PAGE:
As soon as springtime temperatures start to creep past winter-coat-required levels, my thoughts and tastes immediately turn to iced tea over my usual hot cuppa in the mornings. I’ve become known around my office as the iced tea lady (a title I’ll proudly accept), strolling into work with an impressively-sized 32 ounces of freshly made iced tea every day. I frequently get questions from interested co-workers and friends about my methods, and to my surprise, they usually seem to be pretty intimidated by the process of successfully making iced tea. Little do they know just how uncomplicated and easy-peasy the iced tea-making process can be!
Far and away, the most common question I get from inquiring minds tends to be, “Really, can you brew tea in cold water?” And friends, I am happy to report that the answer is a resounding YES. Not only is cold brewed iced tea tasty and simple, but it also boasts some great benefits even beyond traditionally-brewed hot teas. These cold brewed teas are great for your tastebuds and perfect for summer sipping.
First and foremost, let’s talk about the great benefits of cold brewing teas. As tea drinkers, most of us know that the water temperature we use to brew along with steeping time can make or break a cup. Some leaves can be finicky, others risk bitterness if we let them steep too long. Not so with cold brewed tea! Brewing tea overnight (or if you’re antsy, for a handful of hours) in cold water removes all chances at bitterness or a funky taste — in fact, you can even leave the leaves in your cup as you sip with no taste repercussions. Brewing tea in cold water can be done, friends!
Why is this so? When you make iced tea with cold water it allows for fewer tannins (often what causes those bitter flavors in an over-brewed cup) to draw into the cup while steeping, leaving a smoother, fresher flavor and no risk of unsavory flavors — regardless of how long you leave your leaves to steep! For the best brew, I’ve found that leaving teas overnight gives the tastiest results, though for those in a hurry, leaves can be left for even just 4-6 hours and still give great flavor.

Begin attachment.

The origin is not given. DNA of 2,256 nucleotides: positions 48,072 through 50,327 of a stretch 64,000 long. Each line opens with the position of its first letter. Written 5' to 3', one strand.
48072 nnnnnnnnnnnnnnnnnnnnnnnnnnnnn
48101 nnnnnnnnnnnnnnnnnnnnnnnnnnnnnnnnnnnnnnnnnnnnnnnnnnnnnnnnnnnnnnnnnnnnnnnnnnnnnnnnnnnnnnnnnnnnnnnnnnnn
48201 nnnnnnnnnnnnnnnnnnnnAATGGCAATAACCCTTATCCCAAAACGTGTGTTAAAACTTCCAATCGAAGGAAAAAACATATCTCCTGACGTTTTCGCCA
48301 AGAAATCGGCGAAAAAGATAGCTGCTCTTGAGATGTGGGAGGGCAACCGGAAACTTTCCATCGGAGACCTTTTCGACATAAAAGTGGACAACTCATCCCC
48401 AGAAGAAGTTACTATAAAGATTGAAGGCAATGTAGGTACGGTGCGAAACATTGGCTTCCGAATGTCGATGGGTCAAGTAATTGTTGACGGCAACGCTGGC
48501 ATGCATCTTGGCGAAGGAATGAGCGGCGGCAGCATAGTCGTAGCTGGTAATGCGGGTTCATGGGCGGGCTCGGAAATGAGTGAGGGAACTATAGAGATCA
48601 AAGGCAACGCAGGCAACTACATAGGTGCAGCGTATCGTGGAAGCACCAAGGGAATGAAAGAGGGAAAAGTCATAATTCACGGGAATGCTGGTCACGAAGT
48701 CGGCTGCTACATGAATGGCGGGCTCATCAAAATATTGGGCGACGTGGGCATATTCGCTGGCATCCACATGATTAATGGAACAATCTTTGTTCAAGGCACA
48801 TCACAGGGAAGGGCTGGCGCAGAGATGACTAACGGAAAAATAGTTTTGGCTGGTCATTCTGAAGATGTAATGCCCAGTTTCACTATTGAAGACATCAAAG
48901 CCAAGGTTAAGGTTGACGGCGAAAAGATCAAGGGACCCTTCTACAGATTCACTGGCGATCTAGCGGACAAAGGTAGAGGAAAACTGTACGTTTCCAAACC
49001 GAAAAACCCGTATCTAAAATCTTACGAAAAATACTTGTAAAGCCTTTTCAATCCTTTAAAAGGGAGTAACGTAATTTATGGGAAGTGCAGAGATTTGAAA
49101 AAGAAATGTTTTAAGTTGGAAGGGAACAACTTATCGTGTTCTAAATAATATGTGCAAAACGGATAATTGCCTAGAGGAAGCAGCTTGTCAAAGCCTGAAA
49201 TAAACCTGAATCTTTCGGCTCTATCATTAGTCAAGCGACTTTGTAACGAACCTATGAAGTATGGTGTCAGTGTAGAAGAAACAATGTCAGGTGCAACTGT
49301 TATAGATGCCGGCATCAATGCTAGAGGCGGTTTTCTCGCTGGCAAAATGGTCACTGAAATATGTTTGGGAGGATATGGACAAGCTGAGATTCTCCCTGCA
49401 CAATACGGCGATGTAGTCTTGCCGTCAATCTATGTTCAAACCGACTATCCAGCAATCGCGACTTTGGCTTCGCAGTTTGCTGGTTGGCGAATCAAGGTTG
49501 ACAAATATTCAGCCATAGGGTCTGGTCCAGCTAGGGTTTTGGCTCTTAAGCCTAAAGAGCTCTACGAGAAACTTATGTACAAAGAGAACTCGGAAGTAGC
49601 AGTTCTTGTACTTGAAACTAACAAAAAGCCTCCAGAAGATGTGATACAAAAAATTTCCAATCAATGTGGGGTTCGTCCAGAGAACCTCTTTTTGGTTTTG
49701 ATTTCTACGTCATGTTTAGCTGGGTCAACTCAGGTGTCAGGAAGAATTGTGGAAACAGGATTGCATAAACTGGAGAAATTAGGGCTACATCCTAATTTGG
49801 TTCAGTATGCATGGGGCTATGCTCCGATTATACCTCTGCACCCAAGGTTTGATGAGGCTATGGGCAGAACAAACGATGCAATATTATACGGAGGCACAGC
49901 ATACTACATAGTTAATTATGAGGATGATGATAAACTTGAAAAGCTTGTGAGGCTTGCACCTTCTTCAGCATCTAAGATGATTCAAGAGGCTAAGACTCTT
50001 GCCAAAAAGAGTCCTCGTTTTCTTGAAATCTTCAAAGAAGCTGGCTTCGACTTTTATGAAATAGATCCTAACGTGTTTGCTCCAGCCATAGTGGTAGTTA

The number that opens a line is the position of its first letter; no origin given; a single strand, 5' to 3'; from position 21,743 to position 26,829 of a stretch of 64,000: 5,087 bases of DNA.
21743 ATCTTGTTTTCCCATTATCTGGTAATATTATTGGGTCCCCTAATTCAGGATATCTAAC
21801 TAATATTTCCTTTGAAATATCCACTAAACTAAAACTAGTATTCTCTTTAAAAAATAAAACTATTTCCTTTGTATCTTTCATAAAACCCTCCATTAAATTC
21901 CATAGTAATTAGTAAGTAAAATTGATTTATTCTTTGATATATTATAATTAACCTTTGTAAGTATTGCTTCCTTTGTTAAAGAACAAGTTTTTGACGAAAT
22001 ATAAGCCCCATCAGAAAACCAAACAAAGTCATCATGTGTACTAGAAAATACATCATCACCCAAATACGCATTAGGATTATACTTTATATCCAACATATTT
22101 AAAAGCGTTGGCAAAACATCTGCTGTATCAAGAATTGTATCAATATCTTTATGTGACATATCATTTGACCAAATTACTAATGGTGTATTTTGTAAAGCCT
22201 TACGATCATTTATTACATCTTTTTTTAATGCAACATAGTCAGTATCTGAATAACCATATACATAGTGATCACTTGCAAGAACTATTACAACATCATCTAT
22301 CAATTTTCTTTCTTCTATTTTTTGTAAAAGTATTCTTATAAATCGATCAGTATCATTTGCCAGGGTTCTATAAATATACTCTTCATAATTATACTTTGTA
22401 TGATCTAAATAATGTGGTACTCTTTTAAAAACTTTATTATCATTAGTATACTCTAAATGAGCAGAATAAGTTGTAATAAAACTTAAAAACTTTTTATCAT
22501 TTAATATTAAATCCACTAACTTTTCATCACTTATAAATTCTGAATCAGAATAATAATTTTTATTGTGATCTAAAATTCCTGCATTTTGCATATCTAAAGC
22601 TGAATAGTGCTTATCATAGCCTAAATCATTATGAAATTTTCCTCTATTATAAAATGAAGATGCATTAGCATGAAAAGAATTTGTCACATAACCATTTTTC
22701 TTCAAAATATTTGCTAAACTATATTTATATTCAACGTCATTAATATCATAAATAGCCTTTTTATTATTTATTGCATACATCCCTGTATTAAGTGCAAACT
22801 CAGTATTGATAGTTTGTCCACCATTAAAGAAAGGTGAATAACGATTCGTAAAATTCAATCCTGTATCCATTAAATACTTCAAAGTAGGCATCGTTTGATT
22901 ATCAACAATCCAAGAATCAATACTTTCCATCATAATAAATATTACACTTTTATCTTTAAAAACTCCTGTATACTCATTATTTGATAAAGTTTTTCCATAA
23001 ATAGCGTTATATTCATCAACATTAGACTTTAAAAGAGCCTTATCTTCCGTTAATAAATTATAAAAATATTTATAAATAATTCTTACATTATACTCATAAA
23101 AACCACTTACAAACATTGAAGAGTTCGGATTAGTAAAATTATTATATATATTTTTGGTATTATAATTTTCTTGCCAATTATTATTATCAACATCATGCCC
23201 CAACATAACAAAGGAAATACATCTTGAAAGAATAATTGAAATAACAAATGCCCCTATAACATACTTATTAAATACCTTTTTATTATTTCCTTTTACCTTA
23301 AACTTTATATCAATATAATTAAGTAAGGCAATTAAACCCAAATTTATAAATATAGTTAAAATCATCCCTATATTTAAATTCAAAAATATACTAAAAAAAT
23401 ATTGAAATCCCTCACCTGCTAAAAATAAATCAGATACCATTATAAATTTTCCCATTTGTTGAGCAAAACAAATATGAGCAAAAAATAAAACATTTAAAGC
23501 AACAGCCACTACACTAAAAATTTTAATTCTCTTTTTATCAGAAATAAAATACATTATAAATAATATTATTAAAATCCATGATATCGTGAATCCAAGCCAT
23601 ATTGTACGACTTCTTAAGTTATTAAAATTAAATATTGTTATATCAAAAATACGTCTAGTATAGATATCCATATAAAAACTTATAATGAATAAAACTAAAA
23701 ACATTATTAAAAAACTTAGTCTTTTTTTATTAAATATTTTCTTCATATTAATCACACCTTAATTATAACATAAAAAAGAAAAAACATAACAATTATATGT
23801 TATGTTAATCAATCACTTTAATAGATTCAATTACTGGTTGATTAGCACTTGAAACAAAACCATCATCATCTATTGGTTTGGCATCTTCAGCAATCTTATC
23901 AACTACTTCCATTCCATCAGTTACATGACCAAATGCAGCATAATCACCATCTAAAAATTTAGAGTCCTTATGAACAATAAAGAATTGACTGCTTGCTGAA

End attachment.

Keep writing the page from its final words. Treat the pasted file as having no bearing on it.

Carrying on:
A secondary benefit to cold-brewing tea, particularly loose leaf? Those leaves can be brewed into a great tea yet again! Second-steeping works great with loose leaf teas (especially a high quality loose-leaf, like one of Plum Deluxe’s many iced loose leaf offerings). This in particular is why I like to sip my iced tea in a glass or jar with my tea still floating around; as soon as I’ve finished my cup, I simply add some more fresh cold water, and let my leaves do their thing a second time around. Not only can you brew tea in cold water, now you can see why there are so many benefits to doing so!
Now that we know why to make iced tea with cold water, let’s talk about the how! So often, the process of cold brewing (or just making iced tea in general) can seem intimidating to even the most seasoned tea drinker. Like we mentioned above, loose tea leaves respond almost entirely differently to cold water than they do hot, and for those who’ve grown accustomed to brewing their cups hot every morning, noon, and night, switching things up seems to be an entirely different ballgame. Luckily, I’d even go so far as to say that cold brewing tea is foolproof, friends.
There are many different ways to brew your cup of iced tea, but today, we’re going to be talking about the easiest, so-simple-anyone-can-do it method to brew loose leaf tea in cold water.
All you need? A vessel (I love a glass mason jar), your tea, and cold water! Start with a teaspoon of tea for every eight ounces of water used (typically, you’re going to want to brew your iced tea twice as strong as you would a typical cup of hot tea). If I’m making a large, 32-ounce mason jar of iced tea, I’ll throw in four teaspoons of tea. Scale up as needed for various pitcher sizes, etc. Once you’ve measured your tea into your brewing vessel of choice, top it with fresh, cold water, give it a little shake or stir to make sure all the leaves get saturated with water, close the lid, and stick in your fridge. As mentioned above, you can leave your tea in the fridge as long as you’d like, but overnight yields the best results — and no cold brewed teas should be left for less than four to six hours for the best flavor.
Once you’ve given your tea time to do its thing, all you need to do is simply strain the leaves (or let them continue to mingle in your water), top up with some ice and whichever add-ins you prefer (I love a splash of lemonade in my iced teas), and you’re ready to sip. Crafting the perfect cup of iced tea couldn’t be simpler or more delicious for the summertime!